When Tom and I met, I was the tender age of 20. He was 32. It never occurred to me that it would be so scandalous. For me, age wasn't an issue. I had never enjoyed the company of boys my own age, who preferred to play video games and get shit-faced in bars to having a nice conversation over a glass of wine. Initially, I was a little shocked by Tom's age (In fact, I did deem him "too old" when I first surmised the sum of his years), but the shock quickly gave way to captivation. I was enamored of him, and the age difference was rendered insignificant. Tom never did look old, and I never looked that young, and together we made quite a striking couple. Both with tall with blue eyes, I was dark-haired with an alabaster complexion where his hair was light brown against his tanned skin. He looked like a watered-down Val Kilmer, his strong jaw cradling full lips and a sweet smile. I loved it when gray hairs would break into his mane of brunette, and I was careful to point out each one, giving him grief for his age, even though it only served to turn me on; I found it extremely sexy. Something about the gap in our years being so huge was almost naughty. And it was interesting, learning things about someone a dozen years your senior. The glaring differences in the childhood icons, favorite cars and fashion preferences we had growing up just made for interesting conversations. Not distance.
Our friends and family, however, thought differently. My parents were mildly horrified that I had begun to date a man so much older than me. His family thought it ridiculous that he was dating a girl who couldn't even legally have a drink at a bar. And my coworkers called him "Grandfather." Each time we met with friends or family, we were greeted with a slew of new computations enunciating the gorge in our ages.
"Do you realize that when you were in college, she was in kindergarten?"
"Do you know that you when you were in diapers, Tom was in puberty?"
"Do you realize that he was driving when you were in preschool?"
"Hey! When you were 12, he was double your age!"
"Wow...When Tom was legally allowed to drink, you were only nine."
"When you're 38, Tom will get his AARP card!"
"Tom was 30 when you graduated high school!" (Which is only partly true - I graduated at 17, thank you very much, which would make him 29.)
His family would show me pictures of Tom in his younger days, his long blond hair and neon-hued clothing a product of the '80s, and they'd be careful to point out "This picture of Tom, at his prom, was taken when you were four."
We'd laugh at the comments, roll our eyes and say things like "Oh, really? That's the first time we've heard that." But both of us would sit quietly for a minute, thinking about the chasm in our histories. It may be exciting and new to date someone that much older, but it's strange, too, to date someone who had a whole history before you. And I don't mean just a few significant others. I mean a whole LIFE. Jobs and residences, tragedies, stories. Although Tom was never married before me, he did have his share of girlfriends, and he had lived all over the country. He had been a vagrant, a teacher, a South Carolina resident. And I had just been in high school. I felt that I had little to offer in terms of life experience when compared to his never-ending supply of stories beginning with "When I lived in..." or "When I was in my twenties..." And although he tiptoed around saying things like "When I was your age," we both knew it went through his mind.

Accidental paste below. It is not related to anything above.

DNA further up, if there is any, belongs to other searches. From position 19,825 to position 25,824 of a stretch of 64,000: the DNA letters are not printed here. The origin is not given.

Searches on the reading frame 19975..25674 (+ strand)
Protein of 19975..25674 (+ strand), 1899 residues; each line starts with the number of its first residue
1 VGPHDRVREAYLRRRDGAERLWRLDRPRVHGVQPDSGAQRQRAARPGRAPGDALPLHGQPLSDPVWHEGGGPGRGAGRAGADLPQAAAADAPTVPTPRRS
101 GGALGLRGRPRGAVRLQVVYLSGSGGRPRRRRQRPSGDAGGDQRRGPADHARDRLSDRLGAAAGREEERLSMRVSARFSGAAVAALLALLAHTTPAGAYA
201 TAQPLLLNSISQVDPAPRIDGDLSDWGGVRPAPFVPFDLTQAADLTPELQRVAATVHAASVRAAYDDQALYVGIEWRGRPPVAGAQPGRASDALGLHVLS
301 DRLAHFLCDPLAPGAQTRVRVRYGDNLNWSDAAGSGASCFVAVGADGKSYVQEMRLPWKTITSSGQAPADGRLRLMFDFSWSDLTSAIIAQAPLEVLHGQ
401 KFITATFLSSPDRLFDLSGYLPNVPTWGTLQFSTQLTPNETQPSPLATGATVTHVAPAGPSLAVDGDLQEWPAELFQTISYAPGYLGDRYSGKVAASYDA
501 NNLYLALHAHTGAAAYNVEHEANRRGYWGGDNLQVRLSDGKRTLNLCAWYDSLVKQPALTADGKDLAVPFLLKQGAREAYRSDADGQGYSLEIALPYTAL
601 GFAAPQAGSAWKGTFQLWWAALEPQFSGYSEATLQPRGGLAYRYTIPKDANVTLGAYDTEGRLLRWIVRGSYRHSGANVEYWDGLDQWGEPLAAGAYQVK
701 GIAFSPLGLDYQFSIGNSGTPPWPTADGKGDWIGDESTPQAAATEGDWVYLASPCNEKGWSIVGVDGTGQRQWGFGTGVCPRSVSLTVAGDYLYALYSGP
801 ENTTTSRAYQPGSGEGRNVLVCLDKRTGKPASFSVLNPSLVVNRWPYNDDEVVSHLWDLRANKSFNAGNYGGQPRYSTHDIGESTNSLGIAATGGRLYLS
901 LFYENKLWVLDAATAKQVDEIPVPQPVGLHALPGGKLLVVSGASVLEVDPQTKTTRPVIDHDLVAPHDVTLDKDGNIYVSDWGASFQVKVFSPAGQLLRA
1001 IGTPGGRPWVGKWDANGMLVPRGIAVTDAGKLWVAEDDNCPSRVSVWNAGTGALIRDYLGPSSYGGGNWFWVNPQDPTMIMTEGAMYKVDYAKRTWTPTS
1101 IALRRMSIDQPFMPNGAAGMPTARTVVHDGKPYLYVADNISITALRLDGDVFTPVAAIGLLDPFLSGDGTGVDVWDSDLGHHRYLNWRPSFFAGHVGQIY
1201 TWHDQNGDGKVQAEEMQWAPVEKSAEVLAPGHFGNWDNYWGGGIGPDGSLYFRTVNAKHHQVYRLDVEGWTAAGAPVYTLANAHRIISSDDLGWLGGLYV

I never really believed that our ages would come between us, but in some ways it did. I thought, at his age, he should want to settle down, get married and have kids. He thought, at my age, I should want to travel the country, do more with myself than just live in Milford and work at a bank. I blamed his reluctance to accompany me to local bars with friends on his age. He blamed my desire to go out all the time on being 21. He told me more than once "you just don't understand yet. Wait until you get older." He would accuse me of being "immature" when I said something he didn't like, because chronologically speaking, I was immature compared to him.
But age isn't just the difference between today's date and the date inscribed on your birth certificate. It's so much more than that. Tom may have been around, but his longest relationship was a year. I, on the other hand, was a walking, breathing study in long-term love. At twenty, I had three long-term relationships and an engagement under my belt. I was ready to settle down, be a wife and a mother, but Tom, at 32, still wanted to wander the country. Our differences stretched far beyond our ages.
And, ultimately, it wasn't an age difference that caused our demise. It was just difference of opinion. And we could've been the same age and run into the same problems. Because, honestly, I never looked at him and thought "God, when I was 6, he could vote." I just thought "God, I love him."